Call for a Resource Perspective in Higher Education Studies

In recent years, European universities have undergone many reorganizing efforts. Although differing from country to country, the dominant pattern is a centralization of activities and responsibilities (de Boer et al., 2005). Hitherto, higher education research mainly adresses this development from a governance perspective. This stream of research primarily analyses the scope of actions and formal responsibilities of different status and stakeholder groups in (de)central governing bodies (Mora, 2001). Although some organization-economic (Antonelli, 2007) and behavioristic (Cohen et al., 1972) studies exist, the governance perspective is primarily rooted in organization-sociology (Krücken, 2011). Centralization tendencies are discussed rather critical as they might endager the social function of universities (Birnbaum, 2004).

However, the governance point of view – with its focus on (formal) behavior control and allocation of decision rights – is only one among many theoretical frameworks to analyze organizations. Another prominent perspective is the resource or competence perspective (Noteboom, 2004; Williamson, 2000). It directs our attention to the generation of organization specific resources (Barney 1991) like organizational knowledge (Eisenhardt & Martin, 2000; Grant, 1996) or core competencies (Dierickx & Cool, 1989; Prahalad  & Hamel, 1990). From a resource perspective, the pooling of activities may support the core activities of teaching and research. In the long run, a centralized creation of common resources might even enhance the institution’s reputation, attracting international students, better scholars, and higher funding. Like governance-focused research, the resource perspective also acknowledges the possible shortcomings of a centralization. They mainly arise from observability and measurement problems of knowledge-based activities (Leitner & Warden, 2004). Thus, there is no such thing as ‘the’ optimal degree of centralization. The pros and cons must be carefully considered and balanced. However, by focussing the development and sharing of organizational knowledge and competencies, resource based studies of universities may provide novel and fruitful insights for the debate on which activities to centralize and which to delegate.

Our current study on University Commons develops a resource perspective for higher education institutions. It might supplement previous arguments made from a governance perspective. We’ll keep you posted..

5 thoughts on “Call for a Resource Perspective in Higher Education Studies

  1. Helen de Haan

    There are two main streams of competitive theory, namely the Industry/Organisation (I/O) and the Resource-based View (RBV). Current studies in the education literature on managing internationalisation only seem to consider the I/O approach in searching for a fit between the higher education institutions and their external environment, although the RBV has increasingly gained in popularity in the strategic management field of business literature. The RBV’s strength lays in its ability to achieve competitive advantage enhancement by utilising organisations’ available internal resources which are more controllable in comparison to their external environmental factors. Since the value of this theoretical development is not yet fully recognised by educational research and practices, we need good studies based on the educational practices that aim to fill this gap.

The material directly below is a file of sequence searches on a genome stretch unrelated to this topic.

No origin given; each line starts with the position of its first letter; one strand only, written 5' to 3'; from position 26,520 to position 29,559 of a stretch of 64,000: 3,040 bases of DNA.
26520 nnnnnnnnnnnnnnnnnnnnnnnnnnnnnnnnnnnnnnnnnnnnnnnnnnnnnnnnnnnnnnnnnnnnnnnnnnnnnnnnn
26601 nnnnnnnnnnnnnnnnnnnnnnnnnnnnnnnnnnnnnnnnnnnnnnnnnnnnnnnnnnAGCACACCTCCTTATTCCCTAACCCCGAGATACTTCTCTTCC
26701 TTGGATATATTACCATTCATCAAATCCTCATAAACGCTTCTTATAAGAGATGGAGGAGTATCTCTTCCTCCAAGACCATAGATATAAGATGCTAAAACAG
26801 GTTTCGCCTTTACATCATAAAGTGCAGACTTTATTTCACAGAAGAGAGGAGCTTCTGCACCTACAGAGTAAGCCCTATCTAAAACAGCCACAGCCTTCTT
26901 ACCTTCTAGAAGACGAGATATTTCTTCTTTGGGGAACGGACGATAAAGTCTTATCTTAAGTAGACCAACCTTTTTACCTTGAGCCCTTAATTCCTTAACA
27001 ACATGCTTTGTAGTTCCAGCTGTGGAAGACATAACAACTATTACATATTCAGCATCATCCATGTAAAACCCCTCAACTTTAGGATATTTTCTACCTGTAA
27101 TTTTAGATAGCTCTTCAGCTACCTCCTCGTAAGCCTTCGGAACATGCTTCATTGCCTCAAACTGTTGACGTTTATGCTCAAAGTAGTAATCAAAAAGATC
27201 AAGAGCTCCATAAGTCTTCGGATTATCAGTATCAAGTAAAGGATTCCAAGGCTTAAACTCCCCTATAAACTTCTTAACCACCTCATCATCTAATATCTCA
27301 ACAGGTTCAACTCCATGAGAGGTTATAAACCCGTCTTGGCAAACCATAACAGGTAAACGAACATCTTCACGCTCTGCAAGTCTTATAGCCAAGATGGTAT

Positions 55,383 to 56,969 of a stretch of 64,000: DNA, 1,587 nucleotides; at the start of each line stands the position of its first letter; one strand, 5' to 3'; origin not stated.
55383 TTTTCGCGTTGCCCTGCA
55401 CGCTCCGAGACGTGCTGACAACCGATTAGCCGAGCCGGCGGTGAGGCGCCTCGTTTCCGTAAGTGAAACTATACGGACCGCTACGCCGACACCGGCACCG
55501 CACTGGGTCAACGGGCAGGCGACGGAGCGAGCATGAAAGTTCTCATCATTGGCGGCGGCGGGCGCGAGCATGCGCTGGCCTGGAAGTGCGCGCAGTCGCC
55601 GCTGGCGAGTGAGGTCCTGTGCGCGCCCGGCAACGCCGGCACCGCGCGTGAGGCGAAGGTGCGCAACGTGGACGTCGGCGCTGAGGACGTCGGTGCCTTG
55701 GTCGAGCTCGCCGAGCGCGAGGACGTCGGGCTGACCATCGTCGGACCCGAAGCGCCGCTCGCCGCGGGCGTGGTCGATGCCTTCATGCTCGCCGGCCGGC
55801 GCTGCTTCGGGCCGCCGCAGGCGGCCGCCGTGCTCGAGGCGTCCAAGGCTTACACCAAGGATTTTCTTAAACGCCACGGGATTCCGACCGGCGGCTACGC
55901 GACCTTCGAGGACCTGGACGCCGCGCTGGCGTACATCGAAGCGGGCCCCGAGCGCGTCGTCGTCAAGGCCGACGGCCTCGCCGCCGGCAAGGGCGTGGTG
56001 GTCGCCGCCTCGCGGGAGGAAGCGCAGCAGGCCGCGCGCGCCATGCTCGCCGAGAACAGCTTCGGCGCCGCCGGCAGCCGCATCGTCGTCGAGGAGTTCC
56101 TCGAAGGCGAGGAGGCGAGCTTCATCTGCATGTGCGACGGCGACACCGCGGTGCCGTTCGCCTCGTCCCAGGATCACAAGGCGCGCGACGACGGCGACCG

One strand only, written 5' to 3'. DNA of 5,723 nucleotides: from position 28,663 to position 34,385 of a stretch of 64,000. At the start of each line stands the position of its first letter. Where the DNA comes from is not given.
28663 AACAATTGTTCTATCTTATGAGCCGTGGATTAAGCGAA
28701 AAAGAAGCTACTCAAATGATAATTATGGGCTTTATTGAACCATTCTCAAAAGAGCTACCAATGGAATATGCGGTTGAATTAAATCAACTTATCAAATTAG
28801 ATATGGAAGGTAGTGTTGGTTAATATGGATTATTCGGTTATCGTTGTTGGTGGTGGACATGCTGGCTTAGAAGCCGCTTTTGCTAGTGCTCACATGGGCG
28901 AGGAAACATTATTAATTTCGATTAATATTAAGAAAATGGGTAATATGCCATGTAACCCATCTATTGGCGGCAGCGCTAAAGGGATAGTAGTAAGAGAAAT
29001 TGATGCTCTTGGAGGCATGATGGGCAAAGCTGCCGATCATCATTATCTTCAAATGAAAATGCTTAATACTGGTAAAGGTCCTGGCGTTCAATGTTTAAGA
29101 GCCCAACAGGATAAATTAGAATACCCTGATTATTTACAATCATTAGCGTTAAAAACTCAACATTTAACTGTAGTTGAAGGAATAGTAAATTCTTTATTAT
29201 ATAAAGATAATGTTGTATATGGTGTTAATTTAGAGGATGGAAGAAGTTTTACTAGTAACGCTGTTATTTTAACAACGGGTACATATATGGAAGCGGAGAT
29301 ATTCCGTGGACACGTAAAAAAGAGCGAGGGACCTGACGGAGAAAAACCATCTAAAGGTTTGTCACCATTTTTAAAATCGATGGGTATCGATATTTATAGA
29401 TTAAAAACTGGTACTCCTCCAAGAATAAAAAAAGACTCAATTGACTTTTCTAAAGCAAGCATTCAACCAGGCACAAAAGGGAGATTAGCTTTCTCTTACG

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  2. Helen de Haan

    There are several reasons why the Resource-based View (RBV) may be applicable for public higher education institutions (PHEIs) when talking about internationalisation and competitive advantage building. First, the RBV provides a basic platform to compare the education and business sector, since PHEIs and firms all possess the three resource types, although it is unclear whether the content of these resources is the same. Second, the RBV is claimed to be applicable explicitly for the private sector and implicitly for the public sector (Barney and Arikan, 2001; Powell, 2001; Cool et al. 2002; Rouse and Daellenbach, 2002; Hoopes et al. 2003, Bryson et al. 2007). Third, public HEIs have the characteristic of resource dependency: they are mainly funded by the state government with public money. Given the economic pressure resulting from budget cutting, the efficient and effective use of resources has become a major priority for PHEIs (Mok, 2005; Dollery and Mun, 2006). Particularly in an increasingly global marketplace where the unit of resource per student is being reduced, resources have become increasingly important for PHEIs (Jongbloed and Vossensteyn, 2001; Harley, 2002; Taylor, 2002; Mazzarol et al. 2003; Lynch and Baines, 2004). Fourth, the RBV has more affinity than the externally oriented competitive theory with the public higher education sector. For example: the Porter’s five forces theory focuses on market competition, but PHEIs in general still have less dependence on the resources generated from markets. There are fewer new entrants and substitutions in this sector. Even though students have been referred to as ‘customers’, the seller-buyer relationship of the marketplace is generally still strongly resisted by this sector.

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    1. Fabian Post author

      Indeed, you are totally right! There are many reasons for an application of resource-based theories in higher education studies. Of course, in contrast to Porter’s market based view or to economic governance perspectives like Williamson’s transaction cost theory.

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